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VOL. 35 | NO. 36 | Friday, September 9, 2011

One on one with the world

Intimate, live Internet concerts connect musicians, fans

By Tim Ghianni

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Evening meal eaten, kitchen cleaned up, shower taken, PJs on. It’s a good time to catch a live concert, one even more intimate than at the Bluebird or other listening rooms.

On this evening it’s Don Schlitz, prolific songwriter – The Gambler, Forever and Ever, Amen are two of a seemingly countless number cramming his satchel – who is welcoming all guests into his office and writing room in the hills of Williamson County.

Stageit, a new interactive, Web-based concert experience, not only allows pajama-clad concertgoers to enjoy the intimate experience from their homes, it also allows this guitar-slinging, self-described “country boy” to stay home with his wife and still touch the hearts of his fans – and even add a little cash to his pocketbook.

The buildup to this concert isn’t like the hum in a large arena the hours before show time. Instead, it begins for concertgoers who go to the Stageit.com website, check out the “Box Office” for the menu of the evening’s shows and purchase a ticket from the bank of 10 cents apiece “notes” purchased through the web site.

Schlitz’s show is set to begin at 8 p.m. and, since he calls it “Don4A$ (Don for a Dollar),” the tickets cost 10 notes.

Concertgoers can add to the box office till by clicking on the “tip” box during the show and tossing extra “notes” in the tip jar.

For this particular show, an email arrives at 7:41 p.m., perhaps to make sure fans finish warming their milk or get ready to put their popcorn in the microwave: “Hey there, you currently hold a ticket to see Don Schlitz at 08:00 PM CDT on August 29. Don Schlitz is sending this to you as a friendly reminder.”

A countdown to show time ends when the famously affable wordsmith, a regular at Bluebird and related Nashville guitar pulls, smiles directly at each fan and jokes that he sees what everyone is doing.

For the next 50 minutes, Schlitz sings and talks into each fan’s computer monitor, his every smile and gaze directed as if to a single person, but in reality reaching out to everyone who is tuned in.

“The best thing about Stageit is you can be anywhere and everywhere,” Schlitz explains while he’s prepping his office for one of about a dozen full-blown Stageit shows he’s played since he was won over by the technology.

Stageit was born by and for music lovers, the brainchild of L.A.-based performer and entrepreneur Evan Lowenstein, who hit the big-time with his identical twin brother Jaron (Evan and Jaron) in the early part of this century.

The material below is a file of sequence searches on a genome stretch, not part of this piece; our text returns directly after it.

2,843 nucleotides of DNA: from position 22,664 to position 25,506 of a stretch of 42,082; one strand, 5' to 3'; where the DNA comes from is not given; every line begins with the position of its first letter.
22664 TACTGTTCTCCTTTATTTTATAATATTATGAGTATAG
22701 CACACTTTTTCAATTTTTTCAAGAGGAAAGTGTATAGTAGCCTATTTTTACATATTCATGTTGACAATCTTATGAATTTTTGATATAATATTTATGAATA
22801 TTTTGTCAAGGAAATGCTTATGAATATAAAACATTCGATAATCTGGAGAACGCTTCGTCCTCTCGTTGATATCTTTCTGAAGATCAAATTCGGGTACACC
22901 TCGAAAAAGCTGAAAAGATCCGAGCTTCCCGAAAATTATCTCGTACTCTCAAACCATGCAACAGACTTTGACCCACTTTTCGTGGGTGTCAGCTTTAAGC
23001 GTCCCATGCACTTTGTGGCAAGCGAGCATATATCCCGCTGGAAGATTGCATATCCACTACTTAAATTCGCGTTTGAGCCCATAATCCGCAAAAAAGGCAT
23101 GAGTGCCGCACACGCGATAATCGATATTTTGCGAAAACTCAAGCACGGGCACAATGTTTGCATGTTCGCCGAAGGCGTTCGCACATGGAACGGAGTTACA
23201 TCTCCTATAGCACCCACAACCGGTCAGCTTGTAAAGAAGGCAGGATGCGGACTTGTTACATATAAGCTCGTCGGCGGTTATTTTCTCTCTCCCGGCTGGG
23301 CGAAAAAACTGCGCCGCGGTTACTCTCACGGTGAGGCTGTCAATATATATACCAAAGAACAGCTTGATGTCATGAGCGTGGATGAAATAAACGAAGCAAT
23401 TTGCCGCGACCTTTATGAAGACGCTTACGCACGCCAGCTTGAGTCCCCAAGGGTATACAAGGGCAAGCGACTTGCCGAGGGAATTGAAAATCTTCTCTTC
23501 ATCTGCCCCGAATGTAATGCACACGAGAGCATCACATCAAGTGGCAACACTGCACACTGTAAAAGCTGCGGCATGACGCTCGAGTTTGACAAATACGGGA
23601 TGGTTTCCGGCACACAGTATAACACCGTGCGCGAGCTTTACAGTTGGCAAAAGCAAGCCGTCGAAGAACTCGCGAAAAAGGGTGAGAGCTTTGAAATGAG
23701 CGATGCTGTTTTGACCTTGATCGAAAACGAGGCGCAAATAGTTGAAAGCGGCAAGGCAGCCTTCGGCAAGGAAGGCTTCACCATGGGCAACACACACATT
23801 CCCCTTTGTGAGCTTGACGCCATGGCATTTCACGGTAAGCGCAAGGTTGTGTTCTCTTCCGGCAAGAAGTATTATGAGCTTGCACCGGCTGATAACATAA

The basic premise is that performers can use the Internet to stage scheduled, live concerts for their fans. The inexpensive nature – the notes plus tips – makes it a minor investment for the music consumer and allows the performers to stay in touch with their most devout fans and, it is hoped, reaching new ones.

Lowenstein says that’s the eventual goal: Fans will come to Stageit to see their favorite, in this case Schlitz, and while looking at the menu of offerings take note of other shows scheduled.

Perhaps those fans will invest a few dimes trying out someone else, in addition to their favorites.

“We hope eventually to be like a music mall,” says Lowenstein, drawing a comparison to customers who may visit the Gap and see Old Navy across the corridor, then deciding it’s worth it to cross the hall to see if there’s something interesting there.

The more frequent the visitors to this mall of live concert experiences, the more notes are sold and the more full tip jars become. Most of that money goes to the performer.

“We aren’t in it to make a lot of money,” says Lowenstein, noting that the artist keeps 60 percent of the take (tips and tickets), 30 percent goes into maintaining the platform and other business costs and 10 percent goes back to Stageit.

Schlitz is a good example of a regular on the Stageit roster, having become enamored with the technology not long after its soft launch this spring and helping spread the word to other music-making pals.

It only took a single demonstration to win Schlitz over.

“It was like: ‘Whoa, this is fun,’” he says in a generously laugh-filled interview in which he describes his initial reaction and his commitment to this new form of selling music and reaching hearts.

“This is way too much fun. This is the TV show you always wanted to have.

Singer/songwriter Don Schlitz’ home stage: Computer, webcam, microphone and two desk lamps.